February 6, 2017
After Obama, a New Dawn or More of the Same?
Nearly four decades ago, political pundits were shocked as voters turned away President Jimmy Carter and voted in Ronald Reagan, who promised to bring fundamental change to Washington and the indwelling political establishment. At the time, unemployment was rising quickly and inflation raged in double-digits, and Reagan had promised to deal with the economic failures by cutting income tax rates, slashing government spending, and reducing the regulatory burden.
As we know, Reagan succeeded in convincing Congress to do one of those three things — cut income tax rates — but the spending and regulatory monster continued to grow. The Carter administration already had initiated most of the major deregulation initiatives, and Reagan’s role in that area was minor at best. Reagan had to deal with something else in 1982 that threatened to turn his presidency into a one-term failure: a major recession in which the nation’s unemployment rate rose to above 10 percent and the disappearance of whole swaths of the nation’s industrial sector, resulting in what has been called the “Rust Belt” of the northern United States.
Ending 1970s-Style Inflation
We know the rest of the story. The economy recovered (despite interest rates that were above 10 percent) and Reagan won re-election in 1984 in a huge electoral landslide. We also know that while the Reagan administration had many failures, capital investment nonetheless turned toward the “high-technology” sectors and telecommunications.
The one thing that was on no one’s political agenda in 1980 was on Federal Reserve Chairman Paul Volcker’s mind: how to wring inflation out of the system and reestablish some balance in the monetary sector. Reagan claimed that by cutting tax rates, businesses would follow with new investments and increase the supply of goods available to consumers, thus reducing inflation on the “supply side.” This is why the Reaganites referred to their plan as “Supply-side Economics.”
Volcker understood, however, that while supply-side’s boosters might have claimed it to be a painless way to end inflation, it clearly would be doomed to failure, something Austrian economists like Murray Rothbard and others also comprehended. Inflation is first and foremost a monetary phenomenon and reducing inflation would not come about by just cutting taxes and producing more goods. Instead, Volcker and the Fed needed to stop expanding the economy’s money supply and also allow interest rates to rise — and rise they did.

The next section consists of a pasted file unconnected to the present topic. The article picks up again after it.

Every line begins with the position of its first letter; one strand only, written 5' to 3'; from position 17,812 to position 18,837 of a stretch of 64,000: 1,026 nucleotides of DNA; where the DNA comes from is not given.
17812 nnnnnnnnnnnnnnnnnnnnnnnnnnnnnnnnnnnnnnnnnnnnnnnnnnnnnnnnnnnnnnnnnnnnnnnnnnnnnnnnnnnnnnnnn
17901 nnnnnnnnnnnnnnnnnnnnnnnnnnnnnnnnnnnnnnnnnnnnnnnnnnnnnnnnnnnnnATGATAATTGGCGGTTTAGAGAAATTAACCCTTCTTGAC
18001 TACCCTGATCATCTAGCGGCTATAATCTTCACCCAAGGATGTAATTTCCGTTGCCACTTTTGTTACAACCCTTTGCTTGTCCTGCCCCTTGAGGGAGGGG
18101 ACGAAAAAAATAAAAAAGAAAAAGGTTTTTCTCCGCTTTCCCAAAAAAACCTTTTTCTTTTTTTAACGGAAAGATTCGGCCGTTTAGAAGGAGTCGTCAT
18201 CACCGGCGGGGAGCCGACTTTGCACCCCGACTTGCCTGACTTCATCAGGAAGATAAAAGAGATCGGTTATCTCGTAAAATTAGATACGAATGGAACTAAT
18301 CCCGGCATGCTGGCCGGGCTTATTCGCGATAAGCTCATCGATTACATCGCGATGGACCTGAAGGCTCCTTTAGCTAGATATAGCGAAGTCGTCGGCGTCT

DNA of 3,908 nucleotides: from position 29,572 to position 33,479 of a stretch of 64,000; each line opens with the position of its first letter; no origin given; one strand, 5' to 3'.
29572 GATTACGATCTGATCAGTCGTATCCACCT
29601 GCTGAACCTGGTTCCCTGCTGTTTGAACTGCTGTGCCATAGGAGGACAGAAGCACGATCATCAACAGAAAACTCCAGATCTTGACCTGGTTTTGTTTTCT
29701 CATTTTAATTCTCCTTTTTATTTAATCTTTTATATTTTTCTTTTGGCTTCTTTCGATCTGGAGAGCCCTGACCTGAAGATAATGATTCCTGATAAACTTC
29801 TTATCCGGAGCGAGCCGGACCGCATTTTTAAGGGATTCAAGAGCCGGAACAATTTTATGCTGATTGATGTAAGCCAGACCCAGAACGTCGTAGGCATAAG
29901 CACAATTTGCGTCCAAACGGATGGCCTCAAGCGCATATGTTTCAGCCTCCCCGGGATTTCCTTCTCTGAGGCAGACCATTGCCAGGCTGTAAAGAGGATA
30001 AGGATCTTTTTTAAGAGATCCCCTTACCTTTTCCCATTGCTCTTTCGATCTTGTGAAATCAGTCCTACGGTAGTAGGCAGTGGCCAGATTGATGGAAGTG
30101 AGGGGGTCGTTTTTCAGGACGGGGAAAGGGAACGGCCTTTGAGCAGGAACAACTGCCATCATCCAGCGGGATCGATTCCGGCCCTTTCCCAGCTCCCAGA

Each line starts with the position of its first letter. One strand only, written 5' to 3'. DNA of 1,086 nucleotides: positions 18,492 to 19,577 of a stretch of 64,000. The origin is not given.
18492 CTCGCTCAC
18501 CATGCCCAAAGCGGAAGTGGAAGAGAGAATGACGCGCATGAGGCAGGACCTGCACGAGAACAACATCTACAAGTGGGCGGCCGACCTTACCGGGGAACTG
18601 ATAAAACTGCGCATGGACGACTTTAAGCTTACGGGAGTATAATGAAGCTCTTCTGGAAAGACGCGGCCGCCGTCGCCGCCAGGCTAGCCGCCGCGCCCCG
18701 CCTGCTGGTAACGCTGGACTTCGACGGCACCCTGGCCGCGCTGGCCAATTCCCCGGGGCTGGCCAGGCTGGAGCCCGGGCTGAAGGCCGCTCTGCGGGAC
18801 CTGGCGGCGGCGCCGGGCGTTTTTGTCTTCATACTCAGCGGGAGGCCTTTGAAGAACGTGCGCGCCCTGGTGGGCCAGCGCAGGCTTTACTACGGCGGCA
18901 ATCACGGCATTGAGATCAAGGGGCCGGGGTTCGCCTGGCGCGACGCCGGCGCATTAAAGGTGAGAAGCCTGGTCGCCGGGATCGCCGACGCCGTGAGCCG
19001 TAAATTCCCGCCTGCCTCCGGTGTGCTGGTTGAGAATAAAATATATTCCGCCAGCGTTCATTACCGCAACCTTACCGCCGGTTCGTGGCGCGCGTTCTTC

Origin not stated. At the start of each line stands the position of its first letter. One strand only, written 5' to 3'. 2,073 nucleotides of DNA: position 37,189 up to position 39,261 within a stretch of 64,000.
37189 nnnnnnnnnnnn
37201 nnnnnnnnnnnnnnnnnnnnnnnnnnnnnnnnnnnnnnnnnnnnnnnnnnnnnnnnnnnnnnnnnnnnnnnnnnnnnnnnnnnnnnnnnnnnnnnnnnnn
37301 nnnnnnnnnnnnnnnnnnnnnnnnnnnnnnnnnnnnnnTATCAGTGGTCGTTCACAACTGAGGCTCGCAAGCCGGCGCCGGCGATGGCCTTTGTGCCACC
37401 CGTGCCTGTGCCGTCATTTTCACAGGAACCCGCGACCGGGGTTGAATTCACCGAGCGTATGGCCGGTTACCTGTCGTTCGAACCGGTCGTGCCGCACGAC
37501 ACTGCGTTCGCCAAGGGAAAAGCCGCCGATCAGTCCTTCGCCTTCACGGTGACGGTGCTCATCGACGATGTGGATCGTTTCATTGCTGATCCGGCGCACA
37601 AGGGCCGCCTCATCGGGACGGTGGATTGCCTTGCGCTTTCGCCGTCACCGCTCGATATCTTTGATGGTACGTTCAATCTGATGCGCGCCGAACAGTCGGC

Unfortunately, the pundits (along with most economists — who should have known better) employed the post hoc ergo propter hoc fallacy, claiming that higher interest rates caused the severe recession of 1982. Instead, the higher interest rates exposed the economic malinvestments that needed to be liquidated before the economy could have a real recovery, and while Austrian economists are not necessarily satisfied with what the Fed and US government did during the 1980s, some positive things happened with the economy during the 1980s.
Will Trump Pop the Bubble?
Donald Trump faces a much different situation post-election than did Ronald Reagan, but nonetheless a recession looms, as the Federal Reserve policies of the past two decades have piled up a mountain of malinvestments, and especially since 2008, when the housing bubble finally crashed.
Since then, the economic “game plan” for the Fed and the Barack Obama administration has been to prop up the weak sectors of the economy through a combination of outright subsidies and Fed security purchases. The stunning diagram below explains in part why both interest rates are extraordinarily low and the US economy remains sluggish.
As one can readily see, Fed purchases pre-2008 meltdown consisted mostly of six-month U.S. Treasury Bills, with the dollar amount being about 5 percent of US Gross Domestic Product (GDP). Post-meltdown purchases, however, have skyrocketed, and the Fed, while cutting back on six-month T-bills, has engaged in two very questionable activities, including the purchase of massive numbers of mortgage securities to continue what is left of the housing bubble, and buying long-term US bonds in order to decrease the interest rate spread between short-term and long-term securities. This is something that former Fed Chairman Ben Bernanke called “Operation Twist” (or what Peter Schiff more aptly said should be named “Operation Screw”).
The purchases tended to level off after 2014, but not until the Fed was propping up a quarter of U.S. GDP through its purchases. Yes, the official rate of unemployment in this country is less than 5 percent, but no one — not even Paul Krugman — is claiming that all is well. Certainly, both Bernie Sanders and Donald Trump were able to generate a lot of political enthusiasm for saying the economy is in peril.
The Real Problems Underlying This “Expansion”
Because Keynesians are wedded to the false “theory” of aggregate demand and aggregate supply, they are incapable of understanding the real issues facing the economy, and no one should be surprised. After all, Japan’s political and business leaders have been delusional for a quarter of a century, as the government now is trying to “stimulate” the economy via negative interest rates, something that truly places the government in a war with nature. For that matter, Krugman’s recent claims that future “austerity” measures — presumably imposed by the future Trump administration — will lead to a recession actually demonstrates a terrible ignorance of what actually causes economic downturns.